This project is my attempt to round up as many free-to-the-public volcano monitoring resources as I can find and put them at your fingertips.  Unlike other webcam and seismograph collections, I make extensive use of Google Earth and Google Maps to display data points in a geographic context, and you have several options for accessing everything.

The VP Online maps are hosted on Google MyMaps and can be viewed without downloading anything. They are organized by volcanic region and feature pins for webcams, any volcanoes to which those webcams are pointed, and any other volcano monitoring data that might be available in that region. 

You can hide or unhide data sets in the map menu as well as quickly find a particular pin by scrolling through the list. The preview images are also clickable links, and will take you to a full-sized image, or in some cases, may be linked to an external site such as a live webcam stream or web site.

But to enjoy a virtual volcano to its fullest potential, you should view these files in Google Earth, either in Earth Pro for desktop computer or via the online Google Earth app, both free of charge.  The terrain is 3D-enhanced with remarkable detail in many locations and includes the option to tilt and turn terrain and view the world from every angle. Also, both apps offer a 360° "street view" in many of the world's locations with more locations being added with every Google Earth update.  

In order to view my files in either of those apps, you must first download my WEBCAMS.kmz file. If you have Google Earth installed, the file should open in that app automatically in the "Temporary Places" folder when clicked. You can then save it  within the Google Earth app by dragging and dropping it into the "My Places" folder. An alternative to regularly re-downloading my webcams file is to download and save my network-link file, which will access and update the webcams file from its online source whenever you launch the Google Earth Pro app. I update as often as once per week..sometimes more as cameras and data sources appear and (as is the nature of being near a volcano) disappear. Each new program update will include a "Read me" pin with what's new and when the update was created.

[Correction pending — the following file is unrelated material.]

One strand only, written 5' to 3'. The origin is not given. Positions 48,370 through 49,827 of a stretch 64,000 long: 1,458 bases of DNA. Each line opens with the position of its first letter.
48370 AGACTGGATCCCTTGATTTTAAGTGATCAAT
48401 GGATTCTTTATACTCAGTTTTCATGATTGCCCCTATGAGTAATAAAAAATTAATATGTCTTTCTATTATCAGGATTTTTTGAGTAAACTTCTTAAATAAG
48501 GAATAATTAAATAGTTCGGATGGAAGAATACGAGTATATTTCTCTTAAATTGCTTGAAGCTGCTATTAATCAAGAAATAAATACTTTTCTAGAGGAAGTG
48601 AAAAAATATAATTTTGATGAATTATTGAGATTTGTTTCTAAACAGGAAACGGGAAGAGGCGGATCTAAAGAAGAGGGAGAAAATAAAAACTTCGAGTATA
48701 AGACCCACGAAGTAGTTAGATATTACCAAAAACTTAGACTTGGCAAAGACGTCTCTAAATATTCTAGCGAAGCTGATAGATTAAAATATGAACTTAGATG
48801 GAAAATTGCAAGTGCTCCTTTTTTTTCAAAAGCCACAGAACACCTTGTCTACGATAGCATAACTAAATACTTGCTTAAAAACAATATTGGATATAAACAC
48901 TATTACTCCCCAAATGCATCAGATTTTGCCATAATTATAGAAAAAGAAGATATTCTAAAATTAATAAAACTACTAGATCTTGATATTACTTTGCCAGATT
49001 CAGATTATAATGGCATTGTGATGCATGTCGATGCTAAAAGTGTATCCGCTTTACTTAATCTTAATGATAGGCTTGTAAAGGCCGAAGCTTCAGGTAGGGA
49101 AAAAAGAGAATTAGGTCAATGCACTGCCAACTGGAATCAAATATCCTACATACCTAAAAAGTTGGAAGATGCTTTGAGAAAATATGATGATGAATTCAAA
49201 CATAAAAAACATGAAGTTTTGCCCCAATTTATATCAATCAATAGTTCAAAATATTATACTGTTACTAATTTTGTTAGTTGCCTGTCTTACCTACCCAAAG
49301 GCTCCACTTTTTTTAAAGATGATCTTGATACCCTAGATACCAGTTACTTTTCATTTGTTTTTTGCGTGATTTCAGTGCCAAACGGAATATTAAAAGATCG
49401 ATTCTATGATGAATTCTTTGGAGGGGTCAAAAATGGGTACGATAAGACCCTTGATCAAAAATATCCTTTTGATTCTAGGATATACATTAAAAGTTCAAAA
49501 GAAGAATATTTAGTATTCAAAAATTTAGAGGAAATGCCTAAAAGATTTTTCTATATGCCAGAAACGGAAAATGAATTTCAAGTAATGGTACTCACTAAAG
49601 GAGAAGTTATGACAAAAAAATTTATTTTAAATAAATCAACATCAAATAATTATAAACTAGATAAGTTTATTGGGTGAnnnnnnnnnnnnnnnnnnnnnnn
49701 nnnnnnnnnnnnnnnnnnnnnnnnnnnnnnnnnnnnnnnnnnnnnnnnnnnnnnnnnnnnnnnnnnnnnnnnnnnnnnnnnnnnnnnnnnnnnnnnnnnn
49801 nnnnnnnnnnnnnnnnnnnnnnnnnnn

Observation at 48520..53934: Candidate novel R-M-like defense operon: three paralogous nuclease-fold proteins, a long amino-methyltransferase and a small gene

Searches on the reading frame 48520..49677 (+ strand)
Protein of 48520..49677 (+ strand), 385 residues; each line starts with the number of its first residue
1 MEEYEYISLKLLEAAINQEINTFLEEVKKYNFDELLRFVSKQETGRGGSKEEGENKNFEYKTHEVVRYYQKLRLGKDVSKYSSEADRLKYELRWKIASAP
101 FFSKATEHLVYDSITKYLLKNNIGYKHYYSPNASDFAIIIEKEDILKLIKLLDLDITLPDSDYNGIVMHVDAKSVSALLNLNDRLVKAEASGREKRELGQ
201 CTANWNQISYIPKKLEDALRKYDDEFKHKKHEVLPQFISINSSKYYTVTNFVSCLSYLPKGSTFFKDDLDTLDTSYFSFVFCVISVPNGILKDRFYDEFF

However, if you do not wish to download Google Earth Pro or you are using a tablet or mobile device, you can save the file and then access it from the Google Earth online app by opening the "Projects" tab on that app's left-hand menu, clicking the "New Project" button, choosing the  "Import KML File" option and navigating to the file's location on your computer  OR in the case of mobile users (an experience I have yet to personally experience, so these instructions may not be as useful) you can upload the file to your personal Google Drive account (also a free online service) and navigate to it there from within the Google Earth online app.

This project is still in the beta-testing phase as I finish up details and as I uncover and correct ubiquitous errors.  Check this site often for project status updates as well as (soon to come) tips and tricks to make your Google Earth virtual-trekking experience even better.